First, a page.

Ethereal, swaying pillars of kelp along California’s coasts grow up through the water, to form a dense surface canopy of thick fronds that provide homes for numerous marine creatures.
Scientists have speculated that these giant algae may also protect coastal ecosystems by alleviating acidification caused by too much atmospheric carbon absorbed by the sea.
A new U.S. National Science Foundation-funded analysis of giant kelp in Monterey Bay on the coast of California investigated kelp’s acidification mitigation potential. “We talk about kelp forests protecting the coastal environment from ocean acidification, but under what circumstances is that true?” asked researcher Heidi Hirsh of Stanford University.
The team’s findings, which appear in the journal JGR Oceans, show that near the ocean’s surface, the water’s pH is slightly higher, or less acidic, suggesting the kelp canopy does reduce acidity. However, those effects did not extend to the ocean floor, where sensitive cold-water corals, urchins and shellfish dwell and where the most acidification has occurred.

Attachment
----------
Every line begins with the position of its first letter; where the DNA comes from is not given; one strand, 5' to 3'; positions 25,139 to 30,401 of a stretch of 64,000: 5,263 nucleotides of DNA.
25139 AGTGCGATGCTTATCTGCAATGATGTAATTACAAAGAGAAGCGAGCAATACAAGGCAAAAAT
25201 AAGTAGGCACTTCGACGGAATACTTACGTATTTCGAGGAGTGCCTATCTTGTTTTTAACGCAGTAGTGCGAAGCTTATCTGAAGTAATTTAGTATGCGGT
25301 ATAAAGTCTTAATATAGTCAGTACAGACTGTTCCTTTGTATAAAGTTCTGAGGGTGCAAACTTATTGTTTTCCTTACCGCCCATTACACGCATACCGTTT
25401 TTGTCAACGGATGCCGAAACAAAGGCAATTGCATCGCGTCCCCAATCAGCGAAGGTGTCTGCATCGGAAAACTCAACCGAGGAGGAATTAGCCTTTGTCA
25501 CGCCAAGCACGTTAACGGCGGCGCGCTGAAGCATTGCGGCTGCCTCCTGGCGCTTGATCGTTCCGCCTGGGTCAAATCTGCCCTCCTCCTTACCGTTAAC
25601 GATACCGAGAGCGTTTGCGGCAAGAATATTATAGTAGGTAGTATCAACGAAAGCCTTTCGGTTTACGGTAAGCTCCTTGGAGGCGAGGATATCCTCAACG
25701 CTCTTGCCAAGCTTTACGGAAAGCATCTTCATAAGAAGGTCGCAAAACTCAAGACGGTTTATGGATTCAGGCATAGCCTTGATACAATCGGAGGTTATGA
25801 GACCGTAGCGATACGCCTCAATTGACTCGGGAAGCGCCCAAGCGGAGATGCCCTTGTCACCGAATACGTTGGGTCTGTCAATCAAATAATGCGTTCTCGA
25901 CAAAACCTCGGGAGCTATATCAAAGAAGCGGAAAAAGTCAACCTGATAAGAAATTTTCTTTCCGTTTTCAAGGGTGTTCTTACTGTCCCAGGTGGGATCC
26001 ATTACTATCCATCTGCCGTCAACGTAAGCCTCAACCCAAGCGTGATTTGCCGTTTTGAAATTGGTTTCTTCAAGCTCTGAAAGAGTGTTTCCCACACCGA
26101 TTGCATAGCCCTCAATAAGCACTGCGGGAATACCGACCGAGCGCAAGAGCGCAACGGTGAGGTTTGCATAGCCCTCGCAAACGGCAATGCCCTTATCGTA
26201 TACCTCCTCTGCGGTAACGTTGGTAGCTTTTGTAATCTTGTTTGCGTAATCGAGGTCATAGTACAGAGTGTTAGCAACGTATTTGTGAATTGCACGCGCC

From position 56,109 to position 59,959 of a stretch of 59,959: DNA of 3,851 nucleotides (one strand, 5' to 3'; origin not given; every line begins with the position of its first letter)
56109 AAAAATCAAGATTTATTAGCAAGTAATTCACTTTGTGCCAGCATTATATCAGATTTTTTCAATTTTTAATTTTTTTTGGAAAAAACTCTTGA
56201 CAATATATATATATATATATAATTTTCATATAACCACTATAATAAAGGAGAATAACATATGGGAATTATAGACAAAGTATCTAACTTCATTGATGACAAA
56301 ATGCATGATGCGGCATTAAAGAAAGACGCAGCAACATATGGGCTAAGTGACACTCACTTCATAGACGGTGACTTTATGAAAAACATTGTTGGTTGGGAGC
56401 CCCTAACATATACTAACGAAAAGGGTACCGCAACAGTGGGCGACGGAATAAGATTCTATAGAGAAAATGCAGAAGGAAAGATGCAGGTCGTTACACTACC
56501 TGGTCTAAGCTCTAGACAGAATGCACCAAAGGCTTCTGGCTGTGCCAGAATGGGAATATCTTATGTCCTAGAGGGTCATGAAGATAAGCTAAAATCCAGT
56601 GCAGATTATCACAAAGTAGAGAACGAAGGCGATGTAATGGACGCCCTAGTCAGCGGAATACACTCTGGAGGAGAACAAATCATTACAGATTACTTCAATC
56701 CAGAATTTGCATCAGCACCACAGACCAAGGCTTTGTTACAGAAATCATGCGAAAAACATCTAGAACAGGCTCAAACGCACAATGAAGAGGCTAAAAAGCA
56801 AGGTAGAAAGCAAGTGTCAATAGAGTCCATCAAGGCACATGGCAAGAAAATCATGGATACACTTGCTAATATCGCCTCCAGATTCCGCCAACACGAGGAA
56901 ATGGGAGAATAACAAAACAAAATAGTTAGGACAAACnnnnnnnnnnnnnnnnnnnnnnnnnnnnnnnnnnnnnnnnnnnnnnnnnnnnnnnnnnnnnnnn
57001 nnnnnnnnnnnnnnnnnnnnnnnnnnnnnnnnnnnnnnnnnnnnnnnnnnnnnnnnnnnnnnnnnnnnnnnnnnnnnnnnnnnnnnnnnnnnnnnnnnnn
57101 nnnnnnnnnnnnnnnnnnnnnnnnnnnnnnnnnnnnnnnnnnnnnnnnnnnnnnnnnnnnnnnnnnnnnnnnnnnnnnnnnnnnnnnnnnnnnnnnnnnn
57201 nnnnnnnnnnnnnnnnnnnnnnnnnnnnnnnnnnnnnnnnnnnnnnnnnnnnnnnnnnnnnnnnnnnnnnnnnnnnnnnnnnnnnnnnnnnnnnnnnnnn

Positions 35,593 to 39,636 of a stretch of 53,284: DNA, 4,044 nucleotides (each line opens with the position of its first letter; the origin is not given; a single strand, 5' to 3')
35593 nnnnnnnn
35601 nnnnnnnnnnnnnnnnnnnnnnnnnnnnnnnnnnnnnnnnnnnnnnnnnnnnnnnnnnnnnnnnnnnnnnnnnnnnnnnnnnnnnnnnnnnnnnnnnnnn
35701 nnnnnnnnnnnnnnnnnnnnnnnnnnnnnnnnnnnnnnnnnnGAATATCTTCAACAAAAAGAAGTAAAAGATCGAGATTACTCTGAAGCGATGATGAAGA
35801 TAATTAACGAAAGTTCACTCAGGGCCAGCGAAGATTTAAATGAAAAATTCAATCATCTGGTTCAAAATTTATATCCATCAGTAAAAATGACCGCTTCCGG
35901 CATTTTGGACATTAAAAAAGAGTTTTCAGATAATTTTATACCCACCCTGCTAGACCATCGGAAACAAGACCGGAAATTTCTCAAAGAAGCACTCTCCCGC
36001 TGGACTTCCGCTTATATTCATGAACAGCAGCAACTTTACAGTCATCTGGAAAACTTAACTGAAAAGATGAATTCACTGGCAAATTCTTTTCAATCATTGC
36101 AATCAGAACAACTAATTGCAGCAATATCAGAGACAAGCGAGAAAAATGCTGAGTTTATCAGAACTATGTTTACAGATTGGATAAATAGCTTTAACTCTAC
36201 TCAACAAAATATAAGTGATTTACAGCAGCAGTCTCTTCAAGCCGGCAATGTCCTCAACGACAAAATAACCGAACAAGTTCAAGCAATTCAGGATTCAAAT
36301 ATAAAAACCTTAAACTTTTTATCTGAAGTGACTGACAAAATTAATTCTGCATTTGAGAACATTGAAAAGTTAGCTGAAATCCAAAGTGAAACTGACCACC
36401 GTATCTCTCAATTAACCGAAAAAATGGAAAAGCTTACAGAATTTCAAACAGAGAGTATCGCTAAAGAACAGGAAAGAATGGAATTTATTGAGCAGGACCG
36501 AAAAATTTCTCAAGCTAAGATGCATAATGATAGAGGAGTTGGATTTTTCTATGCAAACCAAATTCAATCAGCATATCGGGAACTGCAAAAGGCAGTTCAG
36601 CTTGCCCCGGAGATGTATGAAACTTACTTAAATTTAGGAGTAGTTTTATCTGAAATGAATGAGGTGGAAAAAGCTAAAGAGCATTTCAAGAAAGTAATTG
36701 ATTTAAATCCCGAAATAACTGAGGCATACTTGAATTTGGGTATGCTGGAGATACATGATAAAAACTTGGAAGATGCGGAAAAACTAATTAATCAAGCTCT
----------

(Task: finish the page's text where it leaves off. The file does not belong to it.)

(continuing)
“One of the main takeaways is the limitation of the potential benefits from kelp productivity,” said Hirsh.
Kelp is an ecologically and economically important foundation species in California, where forests of the seaweed line nutrient-rich, rocky bottoms. A detrimental effect of increased carbon in the atmosphere is its subsequent absorption by the oceans, which causes acidification — a chemical imbalance that can affect the overall health of marine ecosystems.
Kelp has been targeted as a potentially ameliorating species in part because of its fast growth — up to 5 inches per day — during which it undergoes a large amount of photosynthesis, producing oxygen and removing carbon dioxide from the water.
— NSF Public Affairs, [email protected]